First production motorcycle, first multi national manufacturer of motorcycles, possibly the first motorcycle manufacturer to go belly-up (Pull a Buell?).
The picture shows the “Brake” lever connected to the friction block that slows down the front wheel, a frail looking bicycle fork, no apparent pedal assistance for the weak motor, a front oil lantern, water pipe for cooling liquid, gravity feed fuel tank and carburetor partially hidden behind the chassis downtube, and horizontal cylinders block. We cannot see if any form of water radiator was used or if the water was simply run through some of the chassis tubes to cool it down.
The most notable feature is the right hand connecting rod that links the right piston directly to the hub: You can see the horizontal shaft that protudes from the rear of the cylinder and connects to the rear hub with a big ball joint just above the rear axle. We can also see a bit of the left hand conrod at the same position on the other side. This means no crankshaft or gearbox to add weight and complication. The small shaft that goes from the rear of the conrod to a vertical lever near the right footpeg probably operates intake and or exhaust valves, as the engine is classified as a four stroke. It appears that the pistons mved up and down together, so that they could have used a common combustion chamber, valve(s) and sparking device.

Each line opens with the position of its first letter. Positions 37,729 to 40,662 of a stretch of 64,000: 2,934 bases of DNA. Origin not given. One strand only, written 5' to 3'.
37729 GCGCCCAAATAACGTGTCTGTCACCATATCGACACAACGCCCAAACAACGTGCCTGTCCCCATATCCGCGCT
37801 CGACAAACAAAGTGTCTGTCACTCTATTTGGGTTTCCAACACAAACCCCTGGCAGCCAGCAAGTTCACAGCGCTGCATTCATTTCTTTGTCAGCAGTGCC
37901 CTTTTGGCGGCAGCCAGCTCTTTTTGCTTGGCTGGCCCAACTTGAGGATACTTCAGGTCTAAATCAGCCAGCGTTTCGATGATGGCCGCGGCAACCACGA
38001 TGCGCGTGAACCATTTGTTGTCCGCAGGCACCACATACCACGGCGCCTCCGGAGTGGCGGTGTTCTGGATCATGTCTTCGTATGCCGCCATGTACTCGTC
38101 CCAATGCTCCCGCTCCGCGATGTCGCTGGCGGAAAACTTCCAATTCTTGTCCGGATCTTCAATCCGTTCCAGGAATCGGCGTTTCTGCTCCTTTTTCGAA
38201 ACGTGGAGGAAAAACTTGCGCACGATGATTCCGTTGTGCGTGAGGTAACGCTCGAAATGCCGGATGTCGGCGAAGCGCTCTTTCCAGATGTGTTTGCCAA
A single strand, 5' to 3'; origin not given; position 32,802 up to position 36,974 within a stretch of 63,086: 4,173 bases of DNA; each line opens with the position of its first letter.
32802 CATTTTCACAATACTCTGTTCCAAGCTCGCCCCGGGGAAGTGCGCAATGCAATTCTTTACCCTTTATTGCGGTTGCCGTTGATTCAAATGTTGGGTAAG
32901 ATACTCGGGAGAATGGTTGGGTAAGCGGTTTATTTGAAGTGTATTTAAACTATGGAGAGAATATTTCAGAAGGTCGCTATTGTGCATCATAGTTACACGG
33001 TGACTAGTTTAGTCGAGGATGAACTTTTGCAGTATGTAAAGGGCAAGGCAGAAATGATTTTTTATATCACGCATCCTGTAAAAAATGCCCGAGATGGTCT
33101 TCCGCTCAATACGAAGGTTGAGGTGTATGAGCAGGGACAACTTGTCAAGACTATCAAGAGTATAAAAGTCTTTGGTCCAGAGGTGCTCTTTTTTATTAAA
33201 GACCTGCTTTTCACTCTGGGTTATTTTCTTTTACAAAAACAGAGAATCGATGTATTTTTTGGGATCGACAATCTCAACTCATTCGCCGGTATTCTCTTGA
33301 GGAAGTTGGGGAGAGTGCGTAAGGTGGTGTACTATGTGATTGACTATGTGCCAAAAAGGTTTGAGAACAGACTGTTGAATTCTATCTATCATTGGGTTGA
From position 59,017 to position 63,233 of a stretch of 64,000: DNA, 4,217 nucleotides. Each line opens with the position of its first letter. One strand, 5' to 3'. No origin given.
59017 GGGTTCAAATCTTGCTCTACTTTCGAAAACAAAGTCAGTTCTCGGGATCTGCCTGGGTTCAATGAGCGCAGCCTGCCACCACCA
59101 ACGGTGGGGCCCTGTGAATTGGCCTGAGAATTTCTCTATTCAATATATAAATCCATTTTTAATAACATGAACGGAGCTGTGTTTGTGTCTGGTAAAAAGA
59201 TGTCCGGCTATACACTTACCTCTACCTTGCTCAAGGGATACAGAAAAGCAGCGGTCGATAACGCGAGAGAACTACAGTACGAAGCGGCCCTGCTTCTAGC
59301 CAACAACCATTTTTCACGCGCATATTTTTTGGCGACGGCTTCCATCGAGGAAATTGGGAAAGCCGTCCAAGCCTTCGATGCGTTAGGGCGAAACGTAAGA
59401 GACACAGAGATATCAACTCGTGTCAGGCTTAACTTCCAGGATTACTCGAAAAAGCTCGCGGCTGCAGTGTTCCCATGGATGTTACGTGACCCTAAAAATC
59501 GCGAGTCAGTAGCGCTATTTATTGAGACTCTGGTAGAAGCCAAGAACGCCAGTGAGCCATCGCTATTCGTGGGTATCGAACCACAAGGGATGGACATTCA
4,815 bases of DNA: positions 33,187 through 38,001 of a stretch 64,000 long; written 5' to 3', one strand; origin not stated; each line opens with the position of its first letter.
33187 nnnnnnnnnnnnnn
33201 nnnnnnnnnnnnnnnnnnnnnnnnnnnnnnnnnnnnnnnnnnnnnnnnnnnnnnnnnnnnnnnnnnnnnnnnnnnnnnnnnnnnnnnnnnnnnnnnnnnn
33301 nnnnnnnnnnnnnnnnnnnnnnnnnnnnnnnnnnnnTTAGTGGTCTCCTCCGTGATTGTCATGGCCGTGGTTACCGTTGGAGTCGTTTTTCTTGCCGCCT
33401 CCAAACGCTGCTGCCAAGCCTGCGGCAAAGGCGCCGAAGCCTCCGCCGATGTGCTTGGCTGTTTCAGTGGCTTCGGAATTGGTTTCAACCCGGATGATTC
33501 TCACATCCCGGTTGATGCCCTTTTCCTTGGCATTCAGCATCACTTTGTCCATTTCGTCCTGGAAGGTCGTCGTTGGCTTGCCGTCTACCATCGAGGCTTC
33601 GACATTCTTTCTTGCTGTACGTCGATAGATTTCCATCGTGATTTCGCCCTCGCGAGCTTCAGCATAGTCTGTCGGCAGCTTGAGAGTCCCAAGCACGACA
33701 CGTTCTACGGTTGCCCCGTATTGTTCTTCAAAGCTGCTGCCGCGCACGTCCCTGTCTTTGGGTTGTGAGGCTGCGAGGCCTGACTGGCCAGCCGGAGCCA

Operation must have been pretty easy and basic. When the bike moves, the motor turns, as I do not see any form of clutch. You start pushing from a standstill until the motor comes alive and starts to help out. Using rough estimates for final drive ratio of 4:1 and an effective conrod-hub lever of 150mm, the theoretical top speed at 240 engine strokes per minute (No crankshaft, so no rpm!) must have been around 17 km/h, accompanied by much noise, smoke and commotion.
Photo Credit : Hildebrand Wolfmuller